Monday, September 30, 2013

Case Highlight: Google's Right to Read Your Emails Shot Down

Thought your Gmail account was private? It was not before, but it may be now.

Not only did Google admit to reading user emails for content to target its advertising campaigns to its users, but Google argued in federal court that Gmail users had no expectation of privacy regarding their email accounts. Thus, it was total legal for Google to scan Gmail account users' emails without the users' knowledge or permission.

Google argued in its brief: "Just as a sender of a letter to a business colleague cannot be surprised that the recipient's assistant opens the letter, people who use web-based email today cannot be surprised if their emails are processed by the recipient's [email provider] in the course of delivery.'" (Motion to dismiss, Page 19)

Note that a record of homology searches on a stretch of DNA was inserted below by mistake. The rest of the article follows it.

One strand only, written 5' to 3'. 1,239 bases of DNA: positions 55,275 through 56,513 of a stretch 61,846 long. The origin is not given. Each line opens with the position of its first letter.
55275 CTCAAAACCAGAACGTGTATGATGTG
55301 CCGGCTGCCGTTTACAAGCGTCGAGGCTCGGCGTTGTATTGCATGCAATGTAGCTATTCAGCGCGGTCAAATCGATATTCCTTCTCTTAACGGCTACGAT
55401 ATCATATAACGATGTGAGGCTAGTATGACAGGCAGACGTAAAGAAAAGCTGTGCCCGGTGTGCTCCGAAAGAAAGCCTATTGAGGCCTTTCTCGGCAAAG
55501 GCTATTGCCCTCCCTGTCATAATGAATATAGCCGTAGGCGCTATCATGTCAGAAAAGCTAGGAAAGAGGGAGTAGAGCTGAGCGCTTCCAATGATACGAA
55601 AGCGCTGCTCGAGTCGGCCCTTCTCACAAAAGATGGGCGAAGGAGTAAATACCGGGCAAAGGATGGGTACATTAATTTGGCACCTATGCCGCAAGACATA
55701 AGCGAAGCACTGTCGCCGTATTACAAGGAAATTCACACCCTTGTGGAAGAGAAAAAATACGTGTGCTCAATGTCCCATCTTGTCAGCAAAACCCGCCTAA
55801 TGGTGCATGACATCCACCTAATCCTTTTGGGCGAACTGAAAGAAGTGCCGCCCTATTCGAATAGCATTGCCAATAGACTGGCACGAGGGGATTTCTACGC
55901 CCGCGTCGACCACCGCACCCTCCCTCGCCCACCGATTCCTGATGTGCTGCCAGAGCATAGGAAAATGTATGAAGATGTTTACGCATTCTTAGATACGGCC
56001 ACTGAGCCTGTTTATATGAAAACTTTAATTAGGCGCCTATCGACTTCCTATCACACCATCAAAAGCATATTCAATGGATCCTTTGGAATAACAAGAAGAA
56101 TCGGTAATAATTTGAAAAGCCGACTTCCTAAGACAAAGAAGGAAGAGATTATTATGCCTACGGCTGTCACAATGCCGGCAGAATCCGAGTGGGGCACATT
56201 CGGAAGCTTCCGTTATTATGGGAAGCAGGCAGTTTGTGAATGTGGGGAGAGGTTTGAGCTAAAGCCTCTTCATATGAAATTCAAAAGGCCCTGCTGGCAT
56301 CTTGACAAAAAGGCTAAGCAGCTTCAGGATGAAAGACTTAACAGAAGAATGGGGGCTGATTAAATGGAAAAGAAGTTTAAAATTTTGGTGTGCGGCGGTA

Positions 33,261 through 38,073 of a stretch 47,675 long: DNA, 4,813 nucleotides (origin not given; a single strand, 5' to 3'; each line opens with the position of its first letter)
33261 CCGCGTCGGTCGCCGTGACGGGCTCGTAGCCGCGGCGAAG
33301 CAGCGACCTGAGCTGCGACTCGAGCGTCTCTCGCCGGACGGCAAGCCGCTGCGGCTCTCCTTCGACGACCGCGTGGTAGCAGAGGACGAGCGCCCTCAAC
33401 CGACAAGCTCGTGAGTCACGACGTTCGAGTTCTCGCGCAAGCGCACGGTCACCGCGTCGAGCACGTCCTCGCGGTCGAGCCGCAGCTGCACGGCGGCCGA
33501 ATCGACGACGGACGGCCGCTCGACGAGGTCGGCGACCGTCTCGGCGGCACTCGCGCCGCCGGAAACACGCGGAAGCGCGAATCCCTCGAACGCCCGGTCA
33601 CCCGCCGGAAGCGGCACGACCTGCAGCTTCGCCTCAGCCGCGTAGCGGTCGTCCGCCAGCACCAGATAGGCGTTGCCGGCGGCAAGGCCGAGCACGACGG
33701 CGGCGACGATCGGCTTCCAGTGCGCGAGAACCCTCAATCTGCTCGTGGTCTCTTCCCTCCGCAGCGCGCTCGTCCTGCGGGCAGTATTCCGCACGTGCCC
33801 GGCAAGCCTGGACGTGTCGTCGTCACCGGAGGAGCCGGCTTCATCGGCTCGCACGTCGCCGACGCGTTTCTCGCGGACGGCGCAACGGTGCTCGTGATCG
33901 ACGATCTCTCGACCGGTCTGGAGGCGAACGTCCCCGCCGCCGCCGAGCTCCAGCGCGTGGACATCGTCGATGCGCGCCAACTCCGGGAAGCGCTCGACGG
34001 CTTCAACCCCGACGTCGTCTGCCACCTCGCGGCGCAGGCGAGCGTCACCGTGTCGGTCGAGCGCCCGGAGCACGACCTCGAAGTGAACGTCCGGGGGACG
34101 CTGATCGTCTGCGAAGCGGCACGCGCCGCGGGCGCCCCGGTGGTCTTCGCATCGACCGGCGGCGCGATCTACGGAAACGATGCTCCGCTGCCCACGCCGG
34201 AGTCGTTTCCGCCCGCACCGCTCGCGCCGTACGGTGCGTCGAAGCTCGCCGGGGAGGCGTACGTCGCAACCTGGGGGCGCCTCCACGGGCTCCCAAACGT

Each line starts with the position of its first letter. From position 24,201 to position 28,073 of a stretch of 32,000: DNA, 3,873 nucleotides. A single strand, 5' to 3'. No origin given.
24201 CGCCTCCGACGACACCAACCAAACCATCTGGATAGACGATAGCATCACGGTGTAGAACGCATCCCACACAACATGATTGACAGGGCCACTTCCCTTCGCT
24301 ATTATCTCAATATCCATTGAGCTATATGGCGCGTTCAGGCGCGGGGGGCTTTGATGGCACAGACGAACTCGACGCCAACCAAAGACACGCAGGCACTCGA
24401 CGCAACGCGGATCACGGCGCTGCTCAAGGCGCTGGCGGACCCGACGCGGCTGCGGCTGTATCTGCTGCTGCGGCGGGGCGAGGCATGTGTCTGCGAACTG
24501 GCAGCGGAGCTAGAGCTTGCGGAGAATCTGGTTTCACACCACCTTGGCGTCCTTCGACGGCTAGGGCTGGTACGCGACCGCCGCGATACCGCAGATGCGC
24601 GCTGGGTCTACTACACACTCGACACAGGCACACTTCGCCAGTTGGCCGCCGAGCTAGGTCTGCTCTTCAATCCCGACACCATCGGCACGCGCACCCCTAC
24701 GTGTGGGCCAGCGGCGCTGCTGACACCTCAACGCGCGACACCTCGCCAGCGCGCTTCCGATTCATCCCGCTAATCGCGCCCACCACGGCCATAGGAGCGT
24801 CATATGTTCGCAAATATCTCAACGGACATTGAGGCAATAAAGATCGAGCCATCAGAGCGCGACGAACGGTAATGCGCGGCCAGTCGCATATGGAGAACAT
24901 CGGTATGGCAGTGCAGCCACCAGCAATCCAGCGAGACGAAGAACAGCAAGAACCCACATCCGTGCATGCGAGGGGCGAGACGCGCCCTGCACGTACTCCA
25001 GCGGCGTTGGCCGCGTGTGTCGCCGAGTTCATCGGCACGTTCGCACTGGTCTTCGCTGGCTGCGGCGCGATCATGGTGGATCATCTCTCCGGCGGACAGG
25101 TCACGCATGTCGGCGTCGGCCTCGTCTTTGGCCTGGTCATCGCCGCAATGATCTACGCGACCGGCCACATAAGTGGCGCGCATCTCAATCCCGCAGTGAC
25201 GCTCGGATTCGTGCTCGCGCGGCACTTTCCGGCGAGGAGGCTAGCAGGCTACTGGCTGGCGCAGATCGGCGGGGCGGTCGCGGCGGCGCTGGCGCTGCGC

Privacy activists, however, rejoiced when Judge Lucy H. Koh rejected Google's argument. In her decision, Judge Koh ruled that reading emails is not a necessary part of Google's business operations and that California's Invasion of Privacy Laws apply to opening and reading online communications without consent.

Or more simply, Google violates privacy laws when it scans our personal emails to determine what ads to show us based on our emails' content.

Though this decision is exciting and new, the real-life implications of this decision have yet to be felt. Google will almost certainly appeal the decision, and there is no reliable prediction as to how federal appeals courts may handle the issue. You can check back in with Student Legal Service's blog in the future for any developments on this case!